Saturday, June 29, 2013
I was tempted to write about the historic, ground-breaking decision the Supreme Court handed down this week. I'm referring, of course, to Koontz v. St. Johns River Water Management District, in which Florida developer Coy Koontz, Sr., "filed suit under a state law that provides money damages for agency action that is an 'unreasonable exercise of the state’s police power constituting a taking without just compensation.'"
But as Ben Franklin famously sang two hundred thirty-seven years ago, "The things I write are only light extemporania. I won't put politics on paper; it's a mania. So I refuse to use the pen in Pennsylvania." Although in my case, I suppose it should be, "I won't put politics on the web; I warn ya. So I refuse to use the cal in Cali..." Never mind. That doesn't work.
What I mean to say is, I generally try to steer clear of politics on this blog. There's plenty of that on the Internet without me putting my oar in.
However, I couldn't help but notice that "Coy Koontz" is a pretty funny name, which reminded me that it's been well over a year since I first blogged about my hobby of collecting funny and unusual names. Since then, I've added quite a few to the list. As before, most of them come from court opinions and other government documents on the Internet, and are therefore a matter of public record.
What makes a name funny? I suppose that's subjective. Personally, I like alliteration. I find no humor in the name "Roy Koontz," but change the 'R' to a 'C' and I'm rolling on the floor. Here are a few more amusing alliterative appellations: "Lisa Lekumberry," "Libby Lum," "Travis Tinney," and my personal favorite, "Moe Mobasher." There's also poor "Johnson John," who, I imagine, must constantly have to correct people. ("No, no, no! It's Johnson John, not John Johnson!")
Some names just beg to be used in that novel that I will probably never write. For instance, "Ora Blodgett" and "Grubert Markley" could be a couple of dour Dickensian characters, while "Barry Derryberry" might be a merry fairy (or a not-so-merry undertaker).
"Archery Overstreet" could be a master spy or a 1930's detective, and "Sebastian Voth" should be a vampire or, at the very least, a comic book super villain.
Speaking of comic books, I recently came across a "Daisy Batman" and a "Harvey Birdman." (Didn't he once star in an animated series on the Cartoon Network?)
Finally, "Blonde Grayson Hall" is an attorney.
That's right—she's legally Blonde.
Saturday, June 22, 2013
It's summer, and to borrow from Tennyson, "an old man's fancy lightly turns to thoughts of ice cream." At least this old man's fancy does.
When I was a kid, summer meant the reappearance of the ice cream truck—cruising the streets of the neighborhood, playing a cheerful nursery rhyme, luring children out of their homes like the fabled Pied Piper of Hamelin.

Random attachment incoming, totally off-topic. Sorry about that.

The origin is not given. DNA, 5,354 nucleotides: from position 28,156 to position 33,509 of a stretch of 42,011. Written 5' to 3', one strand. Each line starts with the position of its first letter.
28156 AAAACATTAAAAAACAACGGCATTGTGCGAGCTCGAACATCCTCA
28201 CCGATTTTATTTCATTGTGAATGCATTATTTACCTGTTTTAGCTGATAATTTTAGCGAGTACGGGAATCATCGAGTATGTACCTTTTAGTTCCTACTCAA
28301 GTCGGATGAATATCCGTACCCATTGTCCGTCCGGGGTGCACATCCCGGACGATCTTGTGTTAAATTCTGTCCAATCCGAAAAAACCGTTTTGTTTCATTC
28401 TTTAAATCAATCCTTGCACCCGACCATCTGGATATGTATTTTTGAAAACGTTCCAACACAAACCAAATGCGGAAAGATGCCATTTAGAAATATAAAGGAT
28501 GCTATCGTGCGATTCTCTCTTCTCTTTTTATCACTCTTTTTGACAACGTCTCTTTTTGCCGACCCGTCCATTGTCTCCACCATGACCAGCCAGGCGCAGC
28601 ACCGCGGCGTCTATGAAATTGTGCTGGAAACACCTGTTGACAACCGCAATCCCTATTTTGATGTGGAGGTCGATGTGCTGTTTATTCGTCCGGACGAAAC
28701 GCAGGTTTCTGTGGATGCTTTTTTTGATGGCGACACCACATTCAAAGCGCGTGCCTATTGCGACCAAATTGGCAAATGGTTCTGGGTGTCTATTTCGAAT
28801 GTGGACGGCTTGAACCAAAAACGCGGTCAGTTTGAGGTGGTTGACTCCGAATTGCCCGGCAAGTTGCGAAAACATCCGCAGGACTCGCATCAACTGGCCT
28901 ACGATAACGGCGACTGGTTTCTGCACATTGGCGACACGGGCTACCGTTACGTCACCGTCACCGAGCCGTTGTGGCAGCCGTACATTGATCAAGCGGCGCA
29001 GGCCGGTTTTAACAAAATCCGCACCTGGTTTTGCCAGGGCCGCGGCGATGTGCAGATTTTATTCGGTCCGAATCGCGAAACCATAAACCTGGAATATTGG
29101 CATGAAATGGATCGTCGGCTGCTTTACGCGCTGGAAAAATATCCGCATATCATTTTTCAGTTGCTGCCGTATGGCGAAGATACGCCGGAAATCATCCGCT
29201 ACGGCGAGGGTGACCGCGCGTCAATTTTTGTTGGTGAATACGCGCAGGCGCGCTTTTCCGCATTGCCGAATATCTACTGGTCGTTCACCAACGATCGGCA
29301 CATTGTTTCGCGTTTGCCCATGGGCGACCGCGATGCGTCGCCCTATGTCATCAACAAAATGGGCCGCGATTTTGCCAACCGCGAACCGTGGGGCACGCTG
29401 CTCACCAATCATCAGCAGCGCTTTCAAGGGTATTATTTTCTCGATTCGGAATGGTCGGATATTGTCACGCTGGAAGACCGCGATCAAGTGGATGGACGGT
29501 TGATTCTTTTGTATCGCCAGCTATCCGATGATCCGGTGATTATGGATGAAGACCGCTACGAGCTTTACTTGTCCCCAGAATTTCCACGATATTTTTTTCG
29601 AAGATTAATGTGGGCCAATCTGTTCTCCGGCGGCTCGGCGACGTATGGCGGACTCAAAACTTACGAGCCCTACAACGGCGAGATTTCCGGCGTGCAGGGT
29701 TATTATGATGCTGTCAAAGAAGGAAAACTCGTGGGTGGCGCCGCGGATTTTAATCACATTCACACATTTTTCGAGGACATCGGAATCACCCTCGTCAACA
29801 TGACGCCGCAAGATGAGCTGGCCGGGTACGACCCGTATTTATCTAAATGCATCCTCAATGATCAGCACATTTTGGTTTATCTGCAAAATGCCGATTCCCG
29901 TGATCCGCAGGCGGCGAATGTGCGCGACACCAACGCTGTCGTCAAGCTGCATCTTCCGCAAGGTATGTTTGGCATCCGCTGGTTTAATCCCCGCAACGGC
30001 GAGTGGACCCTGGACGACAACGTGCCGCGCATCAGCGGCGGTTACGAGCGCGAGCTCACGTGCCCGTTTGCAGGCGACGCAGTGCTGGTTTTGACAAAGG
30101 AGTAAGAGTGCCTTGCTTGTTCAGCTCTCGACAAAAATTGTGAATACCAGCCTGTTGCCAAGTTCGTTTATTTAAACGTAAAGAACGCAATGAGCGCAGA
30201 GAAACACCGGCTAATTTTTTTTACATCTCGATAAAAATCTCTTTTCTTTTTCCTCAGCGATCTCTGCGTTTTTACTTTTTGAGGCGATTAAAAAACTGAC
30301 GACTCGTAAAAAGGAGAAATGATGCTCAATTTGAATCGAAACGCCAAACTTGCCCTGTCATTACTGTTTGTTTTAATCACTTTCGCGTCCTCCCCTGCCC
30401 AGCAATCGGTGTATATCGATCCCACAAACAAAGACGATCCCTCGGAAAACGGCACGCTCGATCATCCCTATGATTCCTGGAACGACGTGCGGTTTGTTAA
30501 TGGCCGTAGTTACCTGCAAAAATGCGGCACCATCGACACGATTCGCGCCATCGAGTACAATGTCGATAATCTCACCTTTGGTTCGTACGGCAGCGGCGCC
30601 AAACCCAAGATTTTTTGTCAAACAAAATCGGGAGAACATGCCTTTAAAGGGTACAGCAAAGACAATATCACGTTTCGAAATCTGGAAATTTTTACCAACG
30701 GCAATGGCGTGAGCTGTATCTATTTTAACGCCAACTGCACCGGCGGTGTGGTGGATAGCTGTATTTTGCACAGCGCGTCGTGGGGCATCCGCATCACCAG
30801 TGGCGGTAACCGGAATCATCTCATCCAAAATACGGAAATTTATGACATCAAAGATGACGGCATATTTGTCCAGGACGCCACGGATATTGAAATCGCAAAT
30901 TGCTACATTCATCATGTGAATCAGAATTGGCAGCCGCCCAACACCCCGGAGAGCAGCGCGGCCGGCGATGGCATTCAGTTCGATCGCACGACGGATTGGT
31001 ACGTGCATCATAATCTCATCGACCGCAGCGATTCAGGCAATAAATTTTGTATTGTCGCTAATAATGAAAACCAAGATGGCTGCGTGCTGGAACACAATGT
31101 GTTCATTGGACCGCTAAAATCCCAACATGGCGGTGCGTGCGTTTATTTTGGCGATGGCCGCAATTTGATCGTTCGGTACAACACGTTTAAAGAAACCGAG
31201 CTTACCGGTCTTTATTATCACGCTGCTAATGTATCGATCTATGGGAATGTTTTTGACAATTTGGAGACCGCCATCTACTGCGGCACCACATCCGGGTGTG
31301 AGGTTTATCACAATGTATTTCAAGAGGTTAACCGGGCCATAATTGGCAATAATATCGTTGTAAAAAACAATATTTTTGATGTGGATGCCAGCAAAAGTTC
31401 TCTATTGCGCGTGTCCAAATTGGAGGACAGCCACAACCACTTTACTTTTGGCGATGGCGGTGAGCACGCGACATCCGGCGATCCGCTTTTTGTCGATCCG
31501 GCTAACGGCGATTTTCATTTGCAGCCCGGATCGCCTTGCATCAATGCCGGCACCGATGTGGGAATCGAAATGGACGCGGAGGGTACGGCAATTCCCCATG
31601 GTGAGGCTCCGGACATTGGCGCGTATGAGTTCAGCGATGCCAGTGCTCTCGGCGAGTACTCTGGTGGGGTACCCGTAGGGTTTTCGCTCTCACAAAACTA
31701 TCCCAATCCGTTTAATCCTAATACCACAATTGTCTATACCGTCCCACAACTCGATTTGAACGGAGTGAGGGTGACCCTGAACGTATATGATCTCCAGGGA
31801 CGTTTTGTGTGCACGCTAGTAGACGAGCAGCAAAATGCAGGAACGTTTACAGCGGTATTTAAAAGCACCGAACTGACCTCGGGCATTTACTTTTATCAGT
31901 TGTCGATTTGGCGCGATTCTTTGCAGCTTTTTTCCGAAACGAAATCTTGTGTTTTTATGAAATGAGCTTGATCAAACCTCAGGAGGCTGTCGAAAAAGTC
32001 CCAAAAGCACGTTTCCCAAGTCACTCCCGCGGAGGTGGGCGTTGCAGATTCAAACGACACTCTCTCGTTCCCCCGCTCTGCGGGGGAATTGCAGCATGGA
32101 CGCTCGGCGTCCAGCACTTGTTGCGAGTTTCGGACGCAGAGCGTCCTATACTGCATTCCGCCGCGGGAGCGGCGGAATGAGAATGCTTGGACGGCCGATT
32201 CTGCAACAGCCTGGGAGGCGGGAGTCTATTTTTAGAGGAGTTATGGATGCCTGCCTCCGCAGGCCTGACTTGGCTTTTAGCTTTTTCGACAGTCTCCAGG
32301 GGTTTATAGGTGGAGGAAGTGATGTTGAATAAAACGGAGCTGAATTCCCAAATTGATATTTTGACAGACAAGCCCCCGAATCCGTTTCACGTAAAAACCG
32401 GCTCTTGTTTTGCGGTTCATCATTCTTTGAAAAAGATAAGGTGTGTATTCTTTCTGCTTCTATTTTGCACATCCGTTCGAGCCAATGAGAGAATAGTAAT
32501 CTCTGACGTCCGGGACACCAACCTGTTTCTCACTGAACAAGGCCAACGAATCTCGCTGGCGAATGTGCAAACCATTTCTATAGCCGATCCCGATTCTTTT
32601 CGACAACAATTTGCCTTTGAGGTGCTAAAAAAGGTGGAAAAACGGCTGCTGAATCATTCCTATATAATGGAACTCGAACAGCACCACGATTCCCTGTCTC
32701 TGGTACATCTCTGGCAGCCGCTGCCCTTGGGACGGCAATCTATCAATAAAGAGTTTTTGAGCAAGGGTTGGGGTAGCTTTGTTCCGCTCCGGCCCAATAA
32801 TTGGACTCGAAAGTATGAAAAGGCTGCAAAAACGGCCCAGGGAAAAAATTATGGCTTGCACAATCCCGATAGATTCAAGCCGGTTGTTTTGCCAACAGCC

Which, when you think about it, is a little bit creepy.
(By the way, when we first moved to this neighborhood, the ice cream truck that used to come around was seriously creepy. It was painted in flat gray primer and played strange, minor-key tunes like Tchaikovsky's Swan Lake and the theme from Love Story. I don't think anyone was crazy enough to go near it, let alone buy ice cream from it. I haven't seen it lately, so I assume the owner went bankrupt. Either that, or he was arrested.)
Back where I come from, for the most part, ice cream is a treat reserved for warm weather. Ice cream stands close up tight for the winter, and it's a big deal when they open up in spring. When Loretta and I lived in Niagara County, New York, our most cherished summer rituals included frozen custard from Hibbard's in Lewiston, or double-dip cones from Mississippi Mudd's in Tonawanda, followed by a leisurely stroll along the Niagara River.
I feel sorry for people who live their whole lives in temperate climates, where ice cream is available anywhere, year-round. I don't think they can possibly appreciate it as much those of us who have lived in the "Frozen North."
Unfortunately, Loretta and I can no longer appreciate it, either. Since moving to California, we have both developed lactose intolerance.
So it goes.
|Mississippi Mudd's—I've never tried the chicken sandwich, but the ice cream is good.|
Saturday, June 15, 2013
There is something magical about fireflies. When I was a kid back in Indiana, they were as essential to summer as the ice cream truck, trips to the lake, and drive-in movies. We called them "lightening bugs," and my friends and I spent many a summer evening catching them and imprisoning them in empty peanut butter jars to keep by our beds at night.
Magic in a jar.
As I grew up, I lost interest in fireflies and magic. Grown-ups don't have time for such things. Then, thirteen summers ago, while in Indiana for a celebration of my parents' fiftieth wedding anniversary, I saw hundreds, maybe thousands of them, dancing and twinkling along the shore of a lake at night. Never in my life had I seen so many.
Talk about magic.
In that moment, I realized how much I missed fireflies. We don't have them here in Southern California—at least I've never seen any.